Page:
York-based artist Andres Jaroslavsky has created a series of portraits of women of all ages. Yvette Huddleston reports.
For the past three years York-based artist Andres Jaroslavsky has been working on a project entitled The Female Body Through Life which interrogates the imposed ideals of ‘female beauty’ and ‘normality.’
It’s timely. In an age of air-brushing, fat-shaming and digitally altered images, Jaroslavsky’s paintings offer both a refreshingly natural depiction of what it means to be a woman and an honest pictorial account of the effects of ageing.
The portraits are of women of a wide range of ages, shapes, sizes and nationalities, none of them professional models, all volunteers living in the York area.
Born in Argentina, Jaroslavsky has been living in York since 2000. He was a piano teacher for 20 years and taught music in secondary schools before making a change of career. A self-taught figurative painter with a special interest in portraiture and the human form, three years ago he completed an MA in Creative Practice at Leeds College of Art.
His Masters project was a series of paintings about Argentina’s last dictatorship. One of the works, Madres, a symbolic representation of the Mothers of the Plaza de Mayo, an association of Argentine mothers whose children were ‘disappeared’ during the military dictatorship between 1976 and 1983, went on to win the Yorkshire Art Journal cover competition.
Another painting in the series, Argentina 1976, was selected for the New Lights Art Prize Exhibition at the Bowes Museum in 2015 and last year was shortlisted for the first Ibero-american Arts Award at the Brazilian embassy in London.
These paintings, while symbolic, also had a deep personal resonance as Jaroslavksy’s own father was among those who vanished without trace during that dark era in his country’s past.
For his next project Jaroslavsky was interested in exploring, in a naturalistic way, how the female body changes over time. Having been raised in a female household he is at ease in the company of women. “I grew up without a dad, my mother has four sisters and my grandmother also used to live with us, so I feel very comfortable with portraying women in my work,” he says. “I also have a daughter and I have noticed that, more and more, women are being told what their image should be.” He put a call-out on Facebook for women to come forward as volunteers and he was surprised at the response.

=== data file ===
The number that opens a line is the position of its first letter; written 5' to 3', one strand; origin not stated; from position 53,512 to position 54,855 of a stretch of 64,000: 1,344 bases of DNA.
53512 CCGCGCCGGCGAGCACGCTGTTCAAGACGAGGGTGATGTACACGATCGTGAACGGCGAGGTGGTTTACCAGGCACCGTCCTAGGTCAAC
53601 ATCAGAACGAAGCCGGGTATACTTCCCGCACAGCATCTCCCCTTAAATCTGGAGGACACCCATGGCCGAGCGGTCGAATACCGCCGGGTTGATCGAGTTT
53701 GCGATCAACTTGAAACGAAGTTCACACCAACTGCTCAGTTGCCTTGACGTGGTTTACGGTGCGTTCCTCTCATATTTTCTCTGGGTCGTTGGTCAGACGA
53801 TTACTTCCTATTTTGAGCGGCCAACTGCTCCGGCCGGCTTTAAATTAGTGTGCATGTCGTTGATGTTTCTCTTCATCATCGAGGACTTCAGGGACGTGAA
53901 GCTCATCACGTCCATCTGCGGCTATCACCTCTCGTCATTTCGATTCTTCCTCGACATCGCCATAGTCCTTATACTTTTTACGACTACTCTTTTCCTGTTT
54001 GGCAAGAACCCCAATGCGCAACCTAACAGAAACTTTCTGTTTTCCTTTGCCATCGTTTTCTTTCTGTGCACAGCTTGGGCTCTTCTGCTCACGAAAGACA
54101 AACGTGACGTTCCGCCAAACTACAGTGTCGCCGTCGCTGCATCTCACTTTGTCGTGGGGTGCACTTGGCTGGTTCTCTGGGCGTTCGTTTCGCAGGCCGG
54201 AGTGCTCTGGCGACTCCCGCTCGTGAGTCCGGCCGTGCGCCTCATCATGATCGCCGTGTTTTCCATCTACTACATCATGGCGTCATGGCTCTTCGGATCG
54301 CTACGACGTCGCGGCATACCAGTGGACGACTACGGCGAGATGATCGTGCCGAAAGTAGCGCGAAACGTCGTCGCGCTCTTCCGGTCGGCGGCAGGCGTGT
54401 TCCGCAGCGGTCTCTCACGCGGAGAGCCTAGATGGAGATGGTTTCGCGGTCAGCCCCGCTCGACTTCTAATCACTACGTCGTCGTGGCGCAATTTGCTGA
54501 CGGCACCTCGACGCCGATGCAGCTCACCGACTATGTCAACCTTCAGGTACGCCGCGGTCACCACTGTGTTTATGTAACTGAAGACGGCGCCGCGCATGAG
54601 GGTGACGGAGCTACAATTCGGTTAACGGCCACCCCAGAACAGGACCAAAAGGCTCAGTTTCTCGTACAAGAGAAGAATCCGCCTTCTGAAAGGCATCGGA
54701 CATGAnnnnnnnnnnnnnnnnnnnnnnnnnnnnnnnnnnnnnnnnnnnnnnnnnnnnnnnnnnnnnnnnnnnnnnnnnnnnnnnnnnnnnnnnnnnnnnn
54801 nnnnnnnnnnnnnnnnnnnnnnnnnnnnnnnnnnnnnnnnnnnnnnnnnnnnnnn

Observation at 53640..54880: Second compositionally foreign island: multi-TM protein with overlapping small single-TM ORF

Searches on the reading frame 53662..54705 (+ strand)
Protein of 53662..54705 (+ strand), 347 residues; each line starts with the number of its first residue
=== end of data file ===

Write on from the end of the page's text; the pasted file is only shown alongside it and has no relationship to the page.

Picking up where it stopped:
“Around 32 women got in touch, which was more than I needed, and I eventually selected 18,” he says. He sees his role as enabling the sitter to open up and reveal something about themselves and that means making them feel at ease. “Being naked in front of someone can be a bit daunting at first, but after a few minutes you forget about that,” he says. “It is almost like having a coffee and a chat. When I am painting a portrait I can spend two or three hours with someone at a time; guys generally talk about football and cars, with women it is so different – the conversation is much more interesting.”
He tries to do three or four sittings with each model, working around the women’s other commitments, and says it is important to him to spend time with his subjects in order to get to know them as a person. “As I am not focussing heavily on the body – the paintings are portraits of a person who is naked, not a nude – it is as much about their personality and translating that on to the canvas.”
The women he has been painting had a variety of reasons for wanting to be involved in the project. “I think for a lot of them it was a way of trying out something new, a challenge,” says Jaroslavsky. “Some of the women have had issues with their body image for a long time and they wanted to confront that.” One woman had lost nearly six stones in two years and wanted to celebrate her new body by having her portrait painted, another wanted to mark her pregnancy which had come after a sad period in her life and signified a new start.
Jaroslavsky was intrigued by the fact that while many volunteers were in the 20s and 30s, 50s, 60s and even 70s, it was difficult to find any women in their 40s. “I started to ask the women in their 50s and 60s why they thought that was,” he says. “And they said that the 40s was a terrible age, because that’s when you realise you are not 30 any more, but in your 50s you find a new confidence. I often wonder if they would have had such open dialogue with other women, but because I am not a woman, I ask those questions and they have to explain.”
Jaroslavsky has found the project fascinating and aims to complete it by September this year. Before that he will be previewing the works at York Open Studios in April, but is hoping that the series of 18 paintings can also be displayed in its entirety in a non-commercial gallery. “I would like to show them all together somewhere before I start sending them to competitions,” he says. “They work as a complete narrative.”
He has no regrets about his decision to change career and is now able to combine teaching art and music with his own projects.
“I had always been interested in painting but it was never the right time or I didn’t have the space,” he says. “But then I realised when I was forty that I just had to do it. And when I started I just couldn’t stop. There was no way back. It is a sort of obsession or compulsion. You don’t do it for pleasure; you do it because you have to do it.”
For more information on Andres Jaroslavsky’s project The Female Body Through Life or to contact the artist about hosting an exhibition visit www.jaroslavsky.com